Phoro from Pixabay on Pexels
I like to think of myself as a grammar geek. Rules, in general, mostly give me comfort. They give me the illusion of order and reason in this chaotic, random world. They help me sleep at night. Don’t get me wrong, I’ve broken a few rules in my time, but generally, I’m the kind of girl who would stop at the stop light in the middle of the night on a deserted road, just because, well, the light is red. Blame it on my catholic school upbringing, or my fundamental respect for authority, or my naturally compliant temperament, but I tend to think, or want to think that rules are in place for a reason.
But every now and then there is a rule I just cannot make peace with.Clearly, as just evidenced, one is ‘never end a sentence with a preposition.’ I am ok with that one in my formal academic writing. But here, I just could not make myself change that to “ . . . a rule with which I just cannot make peace.” Ewwww! That’s just wrong on levels I cannot even explain.
Hands down, the biggest rule I love to hate is ‘do not use passive voice.’Happily this is not a hard and fast prohibition, though some grammar bullies will impose it as such.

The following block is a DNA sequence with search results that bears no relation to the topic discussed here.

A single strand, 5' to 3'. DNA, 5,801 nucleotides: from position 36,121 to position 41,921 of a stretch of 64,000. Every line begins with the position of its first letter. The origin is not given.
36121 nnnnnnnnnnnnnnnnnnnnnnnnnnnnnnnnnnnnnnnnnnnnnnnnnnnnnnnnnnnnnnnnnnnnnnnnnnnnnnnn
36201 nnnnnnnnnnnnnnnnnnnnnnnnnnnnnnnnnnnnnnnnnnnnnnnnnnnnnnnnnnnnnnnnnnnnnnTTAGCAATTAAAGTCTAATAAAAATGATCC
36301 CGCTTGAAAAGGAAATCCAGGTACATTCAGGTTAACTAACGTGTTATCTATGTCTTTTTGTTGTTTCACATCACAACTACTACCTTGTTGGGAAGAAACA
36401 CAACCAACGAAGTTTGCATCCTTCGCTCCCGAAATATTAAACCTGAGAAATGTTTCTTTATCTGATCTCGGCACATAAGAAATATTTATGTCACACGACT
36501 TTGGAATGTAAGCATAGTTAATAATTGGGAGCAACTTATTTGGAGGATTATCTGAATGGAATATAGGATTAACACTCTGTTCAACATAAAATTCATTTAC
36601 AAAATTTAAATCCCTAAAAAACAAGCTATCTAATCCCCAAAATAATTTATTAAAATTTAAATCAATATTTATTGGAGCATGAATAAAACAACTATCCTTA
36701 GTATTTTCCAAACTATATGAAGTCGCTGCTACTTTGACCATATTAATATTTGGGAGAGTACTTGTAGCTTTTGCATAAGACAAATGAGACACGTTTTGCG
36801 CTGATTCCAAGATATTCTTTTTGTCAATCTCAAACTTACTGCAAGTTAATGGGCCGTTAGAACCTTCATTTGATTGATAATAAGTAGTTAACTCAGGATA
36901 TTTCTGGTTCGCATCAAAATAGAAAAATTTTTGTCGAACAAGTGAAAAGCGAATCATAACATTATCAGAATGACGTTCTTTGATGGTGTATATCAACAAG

It does pain me that some of the best style manuals highly discourage its use. But, to be fair, passive voice has its supporters, or at least tolerators, and many famous quotes use the convention. Case in point:
For of those to whom much is given, much is required. — JFK and Luke 12:48
Being a psychologist, I am always looking for the complexities and underlying meaning in everything. And passive voice insinuates undercurrent. To me, to be forced to change a sentence from passive to active voice, is to change its core meaning.
“Mistakes were made” is so fundamentally different from “I made a mistake.” Of course, each has its appropriate place. But never, ever are they a substitute for one another for me.
“Mistakes were made” is so deep and nebulous that it sucks me in. It’s dark and twisty. There’s room for a big complicated story with many sides and tangled webs in there. Kinda like life.
In her book on rhetoric, Marquette University professor Krista Ratcliffe argues that “passive voice mystifies accountability by erasing who or what performs an action” (p. 94). Exactly! It’s that mystery that pulls the reader in further.
Passive voice has been criticized for being imprecise. My response — “Why yes! Yes it is!” That’s its beauty. That’s its glory. That’s what makes me want to know more.
My response to “Mistakes were made” is, “Oh, reeeeallllyyyy?” with a raised eyebrow. “Do tell.”
Whereas, “I made a mistake” just elicits “Oh well. Everybody does. Suck it up buttercup and get over it.”
Maybe I’m being unfair. Maybe I am just over-analytical. It’s an occupational hazard.
But maybe, just maybe . . . rules will be broken.